Author + information
- Received February 27, 2019
- Revision received July 5, 2019
- Accepted July 21, 2019
- Published online September 30, 2019.
- Carlos Collet, MDa,∗∗ (, )@ColletCarlos,
- Jeroen Sonck, MDa,b,∗,
- Bert Vandeloo, MDc,
- Takuya Mizukami, MD, PhDa,d,
- Bram Roosens, MD, PhDc,
- Stijn Lochy, MDc,
- Jean-Francois Argacha, MD, PhDc,
- Danny Schoors, MD, PhDc,
- Iginio Colaiori, MDa,
- Giuseppe Di Gioia, MDa,
- Monika Kodeboina, MDa,
- Hiroshi Suzuki, MD, PhDd,
- Marcel Van ’t Veer, MSc, PhDe,
- Jozef Bartunek, MD, PhDa,
- Emanuele Barbato, MD, PhDa,b,
- Bernard Cosyns, MD, PhDc and
- Bernard De Bruyne, MD, PhDa,f
- aCardiovascular Center Aalst, OLV Clinic, Aalst, Belgium
- bDepartment of Advanced Biomedical Sciences, University of Naples, Federico II, Naples, Italy
- cCentrum voor Hart- en Vaatziekten, Universitair Ziekenhuis Brussel, Brussels, Belgium
- dDepartment of Cardiology, Showa University Fujigaoka Hospital, Kanagawa, Japan
- eDepartment of Cardiology, Catharina Hospital, Eindhoven, the Netherlands
- fLausanne University Hospital, Lausanne, Switzerland
- ↵∗Address for correspondence:
Dr. Carlos Collet, Cardiovascular Center Aalst, OLV Clinic, Moorselbaan 164, Aalst, Belgium 9300.
Background Diffuse atherosclerosis is commonly observed in angiographically normal segments in patients with stable coronary artery disease (CAD). The distribution of epicardial resistance along the vessel can be evaluated using coronary physiology.
Objectives The purpose of this study was to characterize the pathophysiological patterns of CAD using invasive pressure pullbacks during continuous hyperemia.
Methods In this prospective, multicenter study of patients undergoing clinically-indicated coronary angiography due to stable angina, a pressure-wire pullback device was set at a speed of 1 mm/s. Based on coronary angiography and on the fractional flow reserve (FFR) pullback curve, the patterns of CAD were adjudicated as focal, diffuse, or a combination of both. The distribution of epicardial resistance was characterized using the hyperemic pullback pressure gradients (PPGs). The PPG index, a continuous metric based on the magnitude of pressure drop over 20 mm and on the extent of functional disease was computed to determine the pattern of CAD. Low PPG index indicates diffuse CAD.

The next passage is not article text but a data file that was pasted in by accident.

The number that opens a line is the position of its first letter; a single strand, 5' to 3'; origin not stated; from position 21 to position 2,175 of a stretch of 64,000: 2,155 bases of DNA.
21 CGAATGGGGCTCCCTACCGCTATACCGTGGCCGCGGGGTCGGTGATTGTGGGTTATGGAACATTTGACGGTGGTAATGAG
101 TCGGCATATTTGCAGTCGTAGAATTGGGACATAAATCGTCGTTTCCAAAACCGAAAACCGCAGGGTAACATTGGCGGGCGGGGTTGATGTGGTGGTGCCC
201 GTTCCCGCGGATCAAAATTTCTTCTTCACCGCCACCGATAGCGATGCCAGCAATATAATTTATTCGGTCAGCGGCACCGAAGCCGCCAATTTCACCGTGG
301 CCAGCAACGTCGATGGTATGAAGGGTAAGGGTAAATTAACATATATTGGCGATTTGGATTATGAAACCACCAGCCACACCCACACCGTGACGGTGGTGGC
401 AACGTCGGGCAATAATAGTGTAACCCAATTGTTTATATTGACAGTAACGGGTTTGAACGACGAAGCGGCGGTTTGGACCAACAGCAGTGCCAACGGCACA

Results A total of 158 vessels (n = 117) were included. Overall, 984,813 FFR values were used to generate 100 FFR pullback curves. Using coronary physiology, 36% of the vessel disease patterns were reclassified compared to angiography. The median of maximal PPG over 20 mm was 0.083 (interquartile range: 0.063 to 0.118) FFR units, and the mean extent of functional disease was 39.3 ± 21.3 mm. The mean PPG index was 0.58 ± 0.18 and differentiated pathophysiological focal and diffuse disease (p < 0.001).
Conclusions Pathophysiological patterns of CAD can be characterized by motorized hyperemic PPGs. The evaluation of the FFR pullback curve reclassified one-third of the vessels’ disease patterns compared with conventional angiography. The PPG index is a novel metric that quantifies the distribution of epicardial resistance and discriminates focal from diffuse CAD. (Physiological Patterns of Coronary Artery Disease; NCT03824600)
↵∗ Drs. Collet and Sonck contributed equally to this work. Dr. Collet has received research grants from Biosensor, Heart Flow, and Abbott Vascular; and has received consultancy fees from Heart Flow and Philips Volcano. Dr. Sonck has received research grant support from the Cardiopath PhD program. Dr. Mizukami has received consultancy fees from Heart Flow Inc. Dr. van't Veer has received speaker fees from Abbott Vascular; and has served as a consultant for Opsens. Dr. Barbato has received institutional grant support from Abbott Vascular, Boston Scientific, and Biotronik. Dr. De Bruyne’s institution, The Cardiovascular Center Aalst, has received grant support on his behalf from Abbott, Boston Scientific, Biotronik AG, and St. Jude Medical; has received consulting fees on his behalf from St. Jude Medical, Opsens, and Boston Scientific; and he is a shareholder for Siemens, GE, Bayer, Philips, HeartFlow, Edwards Lifesciences, and Ceyliad.
Listen to this manuscript's audio summary by Editor-in-Chief Dr. Valentin Fuster on JACC.org.
- Received February 27, 2019.
- Revision received July 5, 2019.
- Accepted July 21, 2019.
- 2019 American College of Cardiology Foundation
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